Category Archives: graphic art

digital drawing techniques

This lecture deals with the basics of 2D digital drawing. you may need to use it in conjunction with the image editing lecture.

Bitmap (raster) or vector?

When drawing digitally, your first choice is bitmap (raster) or vector? Vector drawing is clean, precise, and it can look somewhat inhuman (although clever artists can overcome this). Some simple examples. That’s because it is the result of algorithms working out how to join two points together. Bitmap drawing tools replicate the pressure of your mouse, stylus or finger by translating that pressure into a series of tiny dots (pixels). The result can be much more like a hand-drawing – but it can also seem very crude in the hands of an unskilled user. Digital photographs are, ultimately, bitmaps.

The aesthetics of your project should determine your choice (if your drawings are part of an animation, you are likely to be doing vector drawings). One thing to bear in mind is that vector images are more manipulable because they don’t lose quality at different resolution. However, vector drawing is a little less ‘natural’, and you might find the learning curve is steeper.

Some software allows you to do both bitmap and vector illustration. I will refer to Inkscape and Illustrator (vector illustration) and Gimp and Photoshop (bitmap). However, Gimp and Photoshop also have vector drawing capabilities.

Increasingly we will see the use of HTML 5 to create simple vector shapes on websites, however that is beyond the scope of this introduction.

From hand to tool: the cognitive challenge

Particularly for bitmap drawing, how you make the mark on your digital page is important. You could use a mouse or a trackpad, or a stylus or even your finger. Either way, how you make your mark is something you have to learn. Personally, I find drawing with a mouse or a trackpad rather difficult. I need the sensual contact of pressure and motor control. My preferred way is a stylus on my tablet, using drawing software (of which there is a wide, and very cheap, range).


In Gimp or Photoshop, choose the paintbrush or the pencil from the tools menu. Remember to use layers (see the image editing lecture). Note the options you have to change the style and weight of the brush. I usually find the paintbrush with the soft edge is what I want. I rarely use the pencil.

Another technique I really like is doing a fill (with paintbrush or the spraypaint tool) then selectively erasing. Consider setting up your image in this way:

  1. Do the rough in line art with a thin pencil.
  2. Create a new layer underneath the first layer.
  3. Do 1 colour of fill in the new layer, selectively erasing the fill to have it conform with the outline on your first layer.
  4. Repeat 2 and 3 for the different colours.
  5. Hide the line art.


I will introduce a series of principles, with how-to instructions for Inkscape (free downloadable software) and Illustrator (the industry standard).

1. Open a file

In Inkscape, go file (top menu) – open and navigate to the file.

In Illustrator, go file (top menu) – open – then navigate to the file.

2. Create a file

Inkscape will open with a default A4 portrait file. Go file – new to choose other dimensions.

In Illustrator, go file (top menu) – new, then choose dimensions, etc.

3. Layers

It is very important to organise different aspects of your image into layers. Also, when you are experimenting with a part of an image, make a copy of that part so you can go back to the way it was.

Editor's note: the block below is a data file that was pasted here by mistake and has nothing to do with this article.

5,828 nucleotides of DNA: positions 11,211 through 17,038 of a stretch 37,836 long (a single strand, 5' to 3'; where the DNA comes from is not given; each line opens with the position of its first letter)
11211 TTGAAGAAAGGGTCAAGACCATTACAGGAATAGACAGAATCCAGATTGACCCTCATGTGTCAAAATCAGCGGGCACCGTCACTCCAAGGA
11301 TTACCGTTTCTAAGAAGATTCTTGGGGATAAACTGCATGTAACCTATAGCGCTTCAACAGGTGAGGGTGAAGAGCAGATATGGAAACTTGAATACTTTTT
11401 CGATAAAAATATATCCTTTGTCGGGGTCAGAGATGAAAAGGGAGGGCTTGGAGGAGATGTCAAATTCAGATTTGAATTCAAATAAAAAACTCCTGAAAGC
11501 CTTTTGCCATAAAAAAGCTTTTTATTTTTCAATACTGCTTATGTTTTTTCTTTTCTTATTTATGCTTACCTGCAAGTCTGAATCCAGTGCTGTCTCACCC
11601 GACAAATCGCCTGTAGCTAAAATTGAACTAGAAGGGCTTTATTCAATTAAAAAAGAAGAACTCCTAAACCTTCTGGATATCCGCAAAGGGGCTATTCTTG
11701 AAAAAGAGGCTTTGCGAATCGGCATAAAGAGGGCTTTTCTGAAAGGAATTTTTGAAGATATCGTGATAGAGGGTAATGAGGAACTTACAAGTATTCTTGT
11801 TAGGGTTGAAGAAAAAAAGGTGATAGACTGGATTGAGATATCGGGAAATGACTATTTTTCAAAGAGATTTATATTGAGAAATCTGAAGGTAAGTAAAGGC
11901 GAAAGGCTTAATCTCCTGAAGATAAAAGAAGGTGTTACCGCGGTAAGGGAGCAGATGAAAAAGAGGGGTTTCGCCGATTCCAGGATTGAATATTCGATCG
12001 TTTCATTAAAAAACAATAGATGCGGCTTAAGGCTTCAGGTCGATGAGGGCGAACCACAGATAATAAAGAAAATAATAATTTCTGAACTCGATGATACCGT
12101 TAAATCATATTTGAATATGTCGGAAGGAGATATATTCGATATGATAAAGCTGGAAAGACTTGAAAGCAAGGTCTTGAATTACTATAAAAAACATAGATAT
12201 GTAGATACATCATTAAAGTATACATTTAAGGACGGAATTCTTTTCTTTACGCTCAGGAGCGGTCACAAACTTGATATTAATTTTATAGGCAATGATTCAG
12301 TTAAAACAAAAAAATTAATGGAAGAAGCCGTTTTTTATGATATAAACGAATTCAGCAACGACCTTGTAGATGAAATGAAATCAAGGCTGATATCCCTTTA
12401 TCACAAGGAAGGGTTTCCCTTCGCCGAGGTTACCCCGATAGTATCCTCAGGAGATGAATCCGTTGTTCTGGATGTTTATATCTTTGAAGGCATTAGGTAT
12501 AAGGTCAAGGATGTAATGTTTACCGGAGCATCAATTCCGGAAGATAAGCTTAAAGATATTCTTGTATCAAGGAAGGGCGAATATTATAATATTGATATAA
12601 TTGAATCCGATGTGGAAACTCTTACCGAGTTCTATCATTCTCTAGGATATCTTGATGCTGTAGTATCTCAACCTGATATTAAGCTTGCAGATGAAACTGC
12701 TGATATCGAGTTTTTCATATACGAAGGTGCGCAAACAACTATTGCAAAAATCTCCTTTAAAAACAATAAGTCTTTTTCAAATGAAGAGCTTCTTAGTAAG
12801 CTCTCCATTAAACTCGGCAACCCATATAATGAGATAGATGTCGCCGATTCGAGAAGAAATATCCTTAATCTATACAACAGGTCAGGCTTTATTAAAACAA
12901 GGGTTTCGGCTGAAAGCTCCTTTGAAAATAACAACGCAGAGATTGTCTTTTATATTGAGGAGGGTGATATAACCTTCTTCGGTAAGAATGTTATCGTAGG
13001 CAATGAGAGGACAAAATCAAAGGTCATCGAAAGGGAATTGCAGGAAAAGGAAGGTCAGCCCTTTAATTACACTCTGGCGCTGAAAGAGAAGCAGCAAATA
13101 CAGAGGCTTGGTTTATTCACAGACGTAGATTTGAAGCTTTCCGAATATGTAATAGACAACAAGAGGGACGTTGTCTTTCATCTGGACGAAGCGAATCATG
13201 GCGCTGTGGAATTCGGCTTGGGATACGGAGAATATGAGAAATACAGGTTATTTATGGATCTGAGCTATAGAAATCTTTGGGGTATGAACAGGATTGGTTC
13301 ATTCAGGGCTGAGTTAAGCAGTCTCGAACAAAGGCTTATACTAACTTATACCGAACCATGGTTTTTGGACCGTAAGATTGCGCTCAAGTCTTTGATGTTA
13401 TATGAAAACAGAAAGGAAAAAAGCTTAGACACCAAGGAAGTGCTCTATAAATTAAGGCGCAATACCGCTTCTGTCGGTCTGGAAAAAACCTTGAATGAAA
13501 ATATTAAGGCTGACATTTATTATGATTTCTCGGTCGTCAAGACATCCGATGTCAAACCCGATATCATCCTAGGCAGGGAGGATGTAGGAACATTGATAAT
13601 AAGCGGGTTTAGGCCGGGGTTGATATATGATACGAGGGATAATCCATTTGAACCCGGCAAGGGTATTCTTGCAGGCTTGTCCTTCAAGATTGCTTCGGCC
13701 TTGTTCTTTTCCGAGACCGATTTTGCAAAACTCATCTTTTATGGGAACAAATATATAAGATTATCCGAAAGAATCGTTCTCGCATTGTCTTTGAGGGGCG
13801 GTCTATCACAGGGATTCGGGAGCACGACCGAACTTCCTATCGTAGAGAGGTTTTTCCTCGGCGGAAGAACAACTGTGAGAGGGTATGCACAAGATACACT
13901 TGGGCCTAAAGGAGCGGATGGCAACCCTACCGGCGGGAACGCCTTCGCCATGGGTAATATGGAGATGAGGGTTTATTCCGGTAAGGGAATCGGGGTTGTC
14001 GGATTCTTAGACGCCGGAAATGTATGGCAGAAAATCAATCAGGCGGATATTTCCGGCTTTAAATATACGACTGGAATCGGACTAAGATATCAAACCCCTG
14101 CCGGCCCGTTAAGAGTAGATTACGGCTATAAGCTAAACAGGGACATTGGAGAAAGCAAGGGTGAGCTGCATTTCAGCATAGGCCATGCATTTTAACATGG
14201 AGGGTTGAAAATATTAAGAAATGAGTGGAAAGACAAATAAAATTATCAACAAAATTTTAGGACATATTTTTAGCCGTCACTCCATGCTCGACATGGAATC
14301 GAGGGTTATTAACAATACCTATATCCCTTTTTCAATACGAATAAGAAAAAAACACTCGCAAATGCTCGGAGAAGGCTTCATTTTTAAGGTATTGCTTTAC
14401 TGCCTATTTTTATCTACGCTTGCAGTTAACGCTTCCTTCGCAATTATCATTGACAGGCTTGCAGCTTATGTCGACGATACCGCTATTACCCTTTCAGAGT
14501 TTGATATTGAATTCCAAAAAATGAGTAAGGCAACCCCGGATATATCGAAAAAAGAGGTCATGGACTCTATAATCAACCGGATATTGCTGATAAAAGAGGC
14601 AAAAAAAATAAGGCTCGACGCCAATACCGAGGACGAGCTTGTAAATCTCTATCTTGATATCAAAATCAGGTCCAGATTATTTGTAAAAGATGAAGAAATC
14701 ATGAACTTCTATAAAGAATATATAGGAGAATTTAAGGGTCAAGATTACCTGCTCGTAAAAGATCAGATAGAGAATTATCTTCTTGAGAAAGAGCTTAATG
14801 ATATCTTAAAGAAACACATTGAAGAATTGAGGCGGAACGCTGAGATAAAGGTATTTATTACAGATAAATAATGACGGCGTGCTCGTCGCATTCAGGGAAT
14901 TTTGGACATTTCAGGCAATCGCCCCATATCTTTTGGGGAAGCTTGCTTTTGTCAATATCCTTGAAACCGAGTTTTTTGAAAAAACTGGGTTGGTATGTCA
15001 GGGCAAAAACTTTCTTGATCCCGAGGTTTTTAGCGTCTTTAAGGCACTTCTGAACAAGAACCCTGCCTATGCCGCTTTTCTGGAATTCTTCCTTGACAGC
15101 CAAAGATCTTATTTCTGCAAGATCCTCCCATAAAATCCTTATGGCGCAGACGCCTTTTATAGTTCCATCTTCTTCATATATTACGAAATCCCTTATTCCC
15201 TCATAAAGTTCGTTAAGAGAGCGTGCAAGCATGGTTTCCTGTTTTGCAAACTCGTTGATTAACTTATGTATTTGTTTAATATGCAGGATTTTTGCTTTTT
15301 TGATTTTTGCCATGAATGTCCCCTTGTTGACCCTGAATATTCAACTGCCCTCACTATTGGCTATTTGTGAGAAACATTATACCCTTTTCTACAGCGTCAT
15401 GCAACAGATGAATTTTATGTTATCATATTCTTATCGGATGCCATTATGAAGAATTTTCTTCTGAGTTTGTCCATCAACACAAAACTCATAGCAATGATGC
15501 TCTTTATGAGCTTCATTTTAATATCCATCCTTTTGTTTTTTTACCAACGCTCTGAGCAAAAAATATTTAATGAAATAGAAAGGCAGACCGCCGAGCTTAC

In Inkscape, Layers (top menu) – add layer.

In Illustrator, go Window (top menu) – layers to display the layers window. Then click the top right corner of the Layers window to create a new layer.

4. Drawing a line

drawing in Illustrator
Drawing a line in Illustrator using the pencil tool

They may look like ordinary lines when you draw them, but they are vectors, as you’ll see when we come to edit them. Unlike a bitmap line, you can resize and distort them very easily (use the arrow tool).

In Inkscape, there are three tools in the lefthand toolbar; their icons are a pencil for freehand lines; a pen for Bezier curves and straightlines, and a fountain pen for calligraphy.

In Illustrator, use the fountain pen tool or the straight line tool in the lefthand side toolbox for straight lines, and the pencil or the paintbrush tool for curved lines.

5. Editing the line

In Inkscape, click on the second tool in the left-hard toolbar (the one with the blue line). It will reveal the nodes in your line. Click on a node and drag it.

Editing a vector image in Inkscape
Editing a vector image in Inkscape

In Illustrator, hold down the pen tool (the one that looks like a fountain pen) to see a variety of things you can do to edit the anchor points in your image. The anchor points control the line shape, and you need to experiment with them to see what they do.

6. Filling a shape

Filling a vector shape in Inkscape
Filling a vector shape in Inkscape

To fill a shape with a colour, you need to draw a shape which is entirely enclosed – the line must join up. After you have done this:

In Inkscape, highlight the shape using the arrow tool, then click on the colour at the bottom of the window.

In Illustrator, highlight the shape using the arrow tool. While highlighted, choose the colour in the colour chooser (which is near the bottom of the toolbox).

7. Saving / exporting the file

In Inkscape, file – save as – choose file type. If you want to keep the vector information, save the file as Inkscape SVG (it will open in illustrator and Inkscape with all its vectors; it will also open in Gimp, but not with the vector information). If you want to use it in Photoshop, choose eps.

In Illustrator, file – save as (for print, or to save the original) and file – save for Web & devices – then either gif or jpeg or png. If you want a transparent background, the gif is the easiest way to do that.